Wall Street bailout

Top Executives at Bailed-Out Firms Have Pay Cut

Nearly 70 top executives at three companies bailed out by the taxpayers during the 2008 financial crisis -- AIG, Ally Financial and GM -- were ordered to take pay 10% cuts by the federal government, and the CEOs had their pay frozen at 2011 levels.

Bankers Expect a 7% Drop in Bonuses

Bankers worldwide are expecting smaller bonuses this year. Still, they will be hard pressed to find much sympathy as their base salaries were boosted -- in some cases doubled -- this year to compensate for the lower year-end bonuses.

Goldman Sachs to Pay Out $111.3 Million of Stock to Executives

Goldman Sachs Group%u2019s (GS) top executives will receive about $111.3 million worth of stock next month in delayed compensation for their work in 2009 and 2007. CEO Lloyd Blankfein will receive about $24.3 million in January, Bloomberg News reported. Gary D. Cohn, president of Goldman Sachs, will get about $24 million.

The Hidden Cost of Big Wall Street Bonuses to Society

Though most Americans wish that Congress would rein in excessive pay on Wall Street, that won't happen while the huge campaign contributions keep flowing. And the financial industry's big money shell game drains away something more precious from our society than money -- it siphons off talent.

Was Washington Right to Bail Out GM and Wall Street?

Historians will look back on Washington's bailout of GM and Wall Street as the right move. That's because it's now clear that the costs of doing nothing would have been far higher, and it turns out that taxpayers may suffer only limited losses on this economic Hail Mary pass.

Investment Banks Exploit Volcker Rule Loophole

Investment banks are working around new regulations restricting them from putting their own capital into short-term investments: The Wall Street institutions are sidestepping the Volcker Rule by making direct purchases of securities, companies and properties, which are considered longer-term investments.

Buffett Will Bank $3.5 Billion for Saving Goldman

Berkshire Hathaway CEO Warren Buffett extracted onerous terms from Goldman Sachs when he saved it from a potential meltdown. Two years later, Wall Street is healthy again, Goldman wants Buffett out of its hair, and he's looking at a $3.5 billion profit on that $5 billion lifeline.

2010 U.S. Budget Deficit Comes in Below Expectations

Investors received another sign Friday that the U.S. economy is continuing to heal: The 2010 U.S. budget deficit came in at a smaller-than-predicted $1.29 trillion. Though it was still the second-highest deficit on record, the numbers reflect growth in tax revenues, and thus in the economy.

New Citigroup Hire Lands $30 Million Pay Deal

Citigroup%u2019s (C) newest energy banker Stephen Trauber could take home as much as $30 million over three years as part of his juicy new pay package with the bank. Trauber, whom Citigroup poached from Swiss bank UBS (UBS), landed himself the deal just months after pay czar Kenneth Feinberg ended his oversight of Citigroup%u2019s pay practices, The Wall Street Journal said. The U.S. taxpayer still owned 17.5% of Citigroup as of July.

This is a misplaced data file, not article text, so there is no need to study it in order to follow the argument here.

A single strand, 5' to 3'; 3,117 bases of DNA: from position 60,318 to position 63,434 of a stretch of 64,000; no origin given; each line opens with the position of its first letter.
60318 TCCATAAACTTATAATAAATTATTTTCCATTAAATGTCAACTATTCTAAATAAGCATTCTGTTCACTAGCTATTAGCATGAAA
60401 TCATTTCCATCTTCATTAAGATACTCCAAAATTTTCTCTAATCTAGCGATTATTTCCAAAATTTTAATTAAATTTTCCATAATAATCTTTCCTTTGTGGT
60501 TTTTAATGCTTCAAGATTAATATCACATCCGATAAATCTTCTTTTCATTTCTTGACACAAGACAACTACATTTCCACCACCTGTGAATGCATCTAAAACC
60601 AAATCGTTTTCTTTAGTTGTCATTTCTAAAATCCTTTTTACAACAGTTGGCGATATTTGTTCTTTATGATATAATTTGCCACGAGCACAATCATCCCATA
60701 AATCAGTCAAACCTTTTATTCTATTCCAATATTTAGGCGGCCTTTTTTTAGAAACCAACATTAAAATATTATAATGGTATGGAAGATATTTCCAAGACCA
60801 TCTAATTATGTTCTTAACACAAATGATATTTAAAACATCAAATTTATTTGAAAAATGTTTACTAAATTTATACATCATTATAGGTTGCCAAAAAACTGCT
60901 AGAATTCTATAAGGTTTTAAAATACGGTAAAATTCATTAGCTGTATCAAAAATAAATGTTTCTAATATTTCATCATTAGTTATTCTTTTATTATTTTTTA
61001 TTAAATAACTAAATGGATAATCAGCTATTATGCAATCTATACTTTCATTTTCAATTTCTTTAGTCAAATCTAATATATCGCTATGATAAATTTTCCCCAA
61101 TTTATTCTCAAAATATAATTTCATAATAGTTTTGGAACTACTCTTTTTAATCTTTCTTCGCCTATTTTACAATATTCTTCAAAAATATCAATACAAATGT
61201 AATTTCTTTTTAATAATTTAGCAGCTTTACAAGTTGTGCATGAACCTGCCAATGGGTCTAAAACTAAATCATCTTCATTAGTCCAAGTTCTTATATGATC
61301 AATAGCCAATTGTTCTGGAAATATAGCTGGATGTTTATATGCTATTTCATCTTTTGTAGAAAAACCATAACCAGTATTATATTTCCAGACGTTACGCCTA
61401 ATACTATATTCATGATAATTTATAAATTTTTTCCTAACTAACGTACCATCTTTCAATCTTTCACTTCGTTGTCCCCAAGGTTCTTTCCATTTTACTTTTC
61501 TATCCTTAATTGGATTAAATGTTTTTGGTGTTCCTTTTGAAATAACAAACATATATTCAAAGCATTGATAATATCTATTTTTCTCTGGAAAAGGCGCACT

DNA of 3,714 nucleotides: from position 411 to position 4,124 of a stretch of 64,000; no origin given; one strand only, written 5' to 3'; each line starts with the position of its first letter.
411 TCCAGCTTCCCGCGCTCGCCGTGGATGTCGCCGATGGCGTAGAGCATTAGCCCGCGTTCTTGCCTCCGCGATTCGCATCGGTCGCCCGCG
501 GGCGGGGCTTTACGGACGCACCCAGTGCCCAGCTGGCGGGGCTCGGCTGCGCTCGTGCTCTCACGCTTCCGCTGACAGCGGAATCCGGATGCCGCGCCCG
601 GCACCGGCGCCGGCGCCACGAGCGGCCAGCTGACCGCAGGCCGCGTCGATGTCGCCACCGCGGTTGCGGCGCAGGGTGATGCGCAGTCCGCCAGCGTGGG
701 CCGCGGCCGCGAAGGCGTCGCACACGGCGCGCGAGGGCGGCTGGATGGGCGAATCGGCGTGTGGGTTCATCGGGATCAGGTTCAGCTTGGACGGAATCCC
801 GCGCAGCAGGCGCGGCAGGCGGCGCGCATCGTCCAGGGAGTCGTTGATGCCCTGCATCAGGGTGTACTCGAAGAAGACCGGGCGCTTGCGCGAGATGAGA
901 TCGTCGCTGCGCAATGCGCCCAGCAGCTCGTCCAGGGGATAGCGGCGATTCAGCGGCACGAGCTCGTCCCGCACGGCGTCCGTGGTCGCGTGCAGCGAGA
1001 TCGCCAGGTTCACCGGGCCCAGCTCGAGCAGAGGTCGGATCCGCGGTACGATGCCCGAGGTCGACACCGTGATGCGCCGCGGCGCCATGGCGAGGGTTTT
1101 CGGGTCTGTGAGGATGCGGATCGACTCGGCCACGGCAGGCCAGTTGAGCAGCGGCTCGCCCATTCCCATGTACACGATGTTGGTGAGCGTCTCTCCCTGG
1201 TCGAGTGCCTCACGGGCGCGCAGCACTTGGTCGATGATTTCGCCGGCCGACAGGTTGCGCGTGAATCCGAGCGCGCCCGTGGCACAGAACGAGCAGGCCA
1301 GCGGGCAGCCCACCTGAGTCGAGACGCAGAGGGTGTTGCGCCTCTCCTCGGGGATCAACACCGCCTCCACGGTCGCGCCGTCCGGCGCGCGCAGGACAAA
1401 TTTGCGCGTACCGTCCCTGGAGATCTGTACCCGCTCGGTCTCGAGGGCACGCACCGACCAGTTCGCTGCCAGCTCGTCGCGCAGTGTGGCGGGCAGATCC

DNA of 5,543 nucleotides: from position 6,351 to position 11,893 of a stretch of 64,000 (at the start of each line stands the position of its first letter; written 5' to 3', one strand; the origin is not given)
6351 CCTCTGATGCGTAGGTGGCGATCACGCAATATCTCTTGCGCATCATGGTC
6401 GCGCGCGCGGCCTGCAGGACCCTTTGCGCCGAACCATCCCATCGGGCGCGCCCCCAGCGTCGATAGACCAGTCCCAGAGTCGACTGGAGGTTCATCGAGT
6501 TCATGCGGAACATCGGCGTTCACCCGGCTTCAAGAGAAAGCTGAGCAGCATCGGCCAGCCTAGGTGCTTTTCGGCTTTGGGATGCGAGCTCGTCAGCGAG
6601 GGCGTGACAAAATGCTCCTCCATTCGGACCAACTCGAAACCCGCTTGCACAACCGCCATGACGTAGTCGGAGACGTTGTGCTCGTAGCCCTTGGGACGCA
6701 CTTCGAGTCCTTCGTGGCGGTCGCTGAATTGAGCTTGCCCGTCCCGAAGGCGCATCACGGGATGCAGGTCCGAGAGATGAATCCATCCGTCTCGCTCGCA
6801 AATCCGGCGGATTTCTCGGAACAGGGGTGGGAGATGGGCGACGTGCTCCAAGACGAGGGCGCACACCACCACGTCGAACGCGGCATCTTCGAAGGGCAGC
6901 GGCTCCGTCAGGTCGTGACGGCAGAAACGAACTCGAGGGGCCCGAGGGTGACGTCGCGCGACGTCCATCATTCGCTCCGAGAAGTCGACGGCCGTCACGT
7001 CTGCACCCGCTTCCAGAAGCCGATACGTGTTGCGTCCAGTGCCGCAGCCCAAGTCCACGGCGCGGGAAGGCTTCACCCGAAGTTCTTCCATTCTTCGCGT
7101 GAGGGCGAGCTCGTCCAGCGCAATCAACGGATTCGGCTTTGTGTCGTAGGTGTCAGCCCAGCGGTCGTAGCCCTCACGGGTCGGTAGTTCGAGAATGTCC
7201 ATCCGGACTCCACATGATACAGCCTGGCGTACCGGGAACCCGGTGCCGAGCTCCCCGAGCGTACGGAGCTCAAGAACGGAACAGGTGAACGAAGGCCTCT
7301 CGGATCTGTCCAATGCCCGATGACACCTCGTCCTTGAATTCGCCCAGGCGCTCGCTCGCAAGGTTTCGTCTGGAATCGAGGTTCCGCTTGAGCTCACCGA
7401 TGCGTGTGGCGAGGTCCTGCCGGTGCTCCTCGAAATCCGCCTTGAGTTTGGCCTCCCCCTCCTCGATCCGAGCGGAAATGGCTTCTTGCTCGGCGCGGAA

Is this the Era of an Economically Irrelevant America?

There are people around the world rubbing their hands with glee at America's supposed collapse, pundits who say this nation is so bankrupt that it has become irrelevant. But author, venture capitalist and DailyFinance columnist Peter Cohan says don't write America's obituary just yet.

Pay Czar Feinberg to Ask for Stronger Clawback Provisions

Wall Street "pay czar" Kenneth Feinberg will ask several financial firms to strengthen so-called clawback provisions, but will not force them to recover bonuses paid at the height of the financial crisis, CNBC reported. Clawback provisions allow companies to reclaim compensation given to employees if, for instance, the employee is found to have caused significant losses for the firm.

Senate Passes Historic Financial Reform Bill

Prodded by national anger at Wall Street, the Senate on Thursday passed the most far-reaching restraints on big banks since the Great Depression. In its broad sweep, the massive bill would touch Wall Street CEOs and first-time homebuyers, high-flying traders and small town lenders.

GOP Stops Senate Financial Reform Bill From Advancing

Republicans have stopped a bill designed to reform financial services regulation from moving forward in the Senate. Proponents of a bill that seeks to reduce risk in the banking system and increase consumer protections will now have to draft a new bill that can garner 60 votes needed.

President Obama Gets a B for Financial Reform

What's the best way to evaluate the financial reform legislation that Obama pressed vigorously for on Thursday in New York City? Overall, it's probably the best outcome that's politically possible. It helps, but it doesn't cure what's really wrong on Wall Street.

How to Prevent Another Financial Crisis? Make Wall Street Pay

What's needed is an approach that shifts incentives so that bankers can effectively regulate themselves. They should get paid based on a share of their customers' long-term investment returns, and they wouldn't get bonuses if their banks violated capital requirements.

Why Senator Dodd Should Fire His Chief Counsel

Senate Banking Committee, which Dodd chairs, retains a general counsel, Amy Friend, who apparently tried to profit off the implosion of Wells Fargo, Morgan Stanley, AIG and other financial institutions in the 2008 collapse. The counsel's actions were legal -- but despicable.